And then I asked him about saddle fit, because I noticed he was riding in at least two different saddles. He said for his young colts when they are first getting started and before they have their withers he uses a saddle that is six degrees wider than the saddle he was using on Rebel. Other than that, he didn't have any revelations about saddle fit - basically he said it is easier to pad up a too-wide saddle, and that a narrow saddle isn't good. He noticed my saddle and thought that maybe Mac was round but I commented that he really has a lot of padding because the saddle wasn't fitting right (more about that later, too).
So, back to the warm up. In the outdoor arena, I had an a-ha moment related to feel that is hard to put into words. When we were cantering on the right lead, I just had this lifting and opening movement on my inside rein to ask Mac to lift and bend in the canter - it was timed with his footfalls in a way that seemed to make sense to him, that got him light and round and properly bent and forward and it felt lovely. And then when we were warming up indoors before Buck arrived, I worked on fluttering my legs (when asking him to move his shoulder over) instead of squeezing (which is what prompted my question to Buck later) and Mac was responsive. It is one of those things that seems to work when you have all the time in the world and no pressure, but when you are being instructed you try too hard and then it doesn't work so you resort to kicking and crude movements. And when I say you, I mean me. Other things we did in the warm up indoors were trot a straight line, halt, back, then turn on the haunches to change direction. That felt great.
At the end of class I thought we'd do the clapping exercise, but we didn't. People clapped and the horses were fine and maybe Buck didn't think we needed a specific exercise to work on it. Or maybe he forgot. Anyway, Mac was fine with the clapping. Actually, he was much better this year with all the people in the stands and the music and the noise and the distractions. He was really, really good!
There are so many more things I could write about, like how Buck talked about using his energy to bring life to his horse and his movement. Or about how he'd single someone out and be hard on them but not because he was being mean (at least to me - it sounded like it to others, I think, but I believe him when he says he's hard on people because he cares and doesn't want them to get hurt and wants them to improve). Or how someone he was being hard on talked back (really?!) to him and got defensive. Or how he has a funny sense of humor and likes to make people laugh. Or how he seemed a bit melancholy about missing his teachers. Or about how he's constantly striving to learn and do better and improve his horses.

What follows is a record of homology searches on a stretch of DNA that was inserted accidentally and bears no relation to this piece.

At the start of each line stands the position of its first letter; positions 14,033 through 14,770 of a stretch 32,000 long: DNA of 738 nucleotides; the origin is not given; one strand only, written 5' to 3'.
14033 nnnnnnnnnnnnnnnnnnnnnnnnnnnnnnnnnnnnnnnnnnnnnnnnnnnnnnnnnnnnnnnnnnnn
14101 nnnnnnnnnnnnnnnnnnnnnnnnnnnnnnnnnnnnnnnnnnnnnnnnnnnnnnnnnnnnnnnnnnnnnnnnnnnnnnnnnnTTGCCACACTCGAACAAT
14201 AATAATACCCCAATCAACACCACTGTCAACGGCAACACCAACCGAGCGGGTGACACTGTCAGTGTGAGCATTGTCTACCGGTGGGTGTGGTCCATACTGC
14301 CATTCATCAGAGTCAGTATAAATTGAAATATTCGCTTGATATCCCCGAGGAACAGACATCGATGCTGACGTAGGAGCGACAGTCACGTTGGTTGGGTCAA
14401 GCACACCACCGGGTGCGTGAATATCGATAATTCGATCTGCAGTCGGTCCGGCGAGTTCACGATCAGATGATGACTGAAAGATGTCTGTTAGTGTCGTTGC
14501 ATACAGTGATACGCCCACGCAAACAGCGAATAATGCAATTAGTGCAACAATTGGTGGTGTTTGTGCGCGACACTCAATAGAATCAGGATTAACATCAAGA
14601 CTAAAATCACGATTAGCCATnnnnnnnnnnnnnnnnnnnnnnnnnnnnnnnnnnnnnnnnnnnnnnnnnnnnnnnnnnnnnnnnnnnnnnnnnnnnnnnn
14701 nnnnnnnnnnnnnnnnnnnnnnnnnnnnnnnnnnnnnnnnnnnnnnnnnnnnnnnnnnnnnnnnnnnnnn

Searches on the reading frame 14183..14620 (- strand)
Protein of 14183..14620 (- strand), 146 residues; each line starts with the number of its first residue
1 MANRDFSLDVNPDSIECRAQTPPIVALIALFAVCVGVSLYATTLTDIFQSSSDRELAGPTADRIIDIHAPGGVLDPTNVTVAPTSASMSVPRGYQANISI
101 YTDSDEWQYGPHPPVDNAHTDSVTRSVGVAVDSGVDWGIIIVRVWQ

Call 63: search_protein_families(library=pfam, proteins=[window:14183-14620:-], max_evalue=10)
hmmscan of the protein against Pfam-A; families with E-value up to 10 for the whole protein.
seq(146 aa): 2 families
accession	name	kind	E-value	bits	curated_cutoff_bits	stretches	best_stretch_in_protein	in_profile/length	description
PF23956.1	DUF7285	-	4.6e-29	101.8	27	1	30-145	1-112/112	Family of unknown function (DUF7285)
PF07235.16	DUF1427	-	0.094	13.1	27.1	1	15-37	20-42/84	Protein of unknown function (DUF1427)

At the end of day four, though, I felt like we just weren't in synch. I think Mac was tired or maybe had a tummy ache or was a bit dehydrated because he didn't drink as much as at home or maybe his back was bothering him with the saddle and how it slips or whatever, but it wasn't our best day - I thought day 3 was our best. When I took the saddle off and saw the sweat pattern, I could see why he was leaning into my right leg by how the saddle had been rolling to that side and the sweat pattern was off center. That did it. I'm selling this saddle and getting a new one.
Which leads me to Tuesday morning's adventure. I drove up to JJ Maxwell saddle maker in the morning since they're just 30 minutes or so from Red Bluff. I of course had my saddle, so I showed him and explained the trouble I was having. From the surface it looks like the saddle fits, because the angles look good, but underneath the tree is too straight and there's a portion right under the seat that doesn't really make contact with Mac's back as it should. Joe used the Steele tree forms to find a likely tree candidate for Mac's back (and it isn't a mule tree, after all) and then once we had a couple options he got actual trees to put on his back and after careful consideration decided on the LT tree. So I ordered a saddle. There's a decent waiting list, but I figured it is best to work directly with the saddle maker on getting the right tree fit and ordering all of the things I want vs. continuing to guess and try and try and try a bunch of saddles that may or may not fit. So now I wait. For the chinks and the saddle! In the meantime, I think I'll go ahead and sell my current saddle because - while I don't think it is hurting Mac - it isn't helping him. I've got my dressage saddle which is a good fit and doesn't slip or roll. It is hard on my seat bones on trail rides, but I can get a fleece seat cover that might help.
So I'm getting a new western saddle, custom chinks, got my new boots, I got a rope, and a bunch of cute shirts and some cute belts . . . looks like I may turn into a rawhide Barbie after all!
Oh, and I got some proofs from the photographer of pictures - I ordered them and will post as soon as I get them!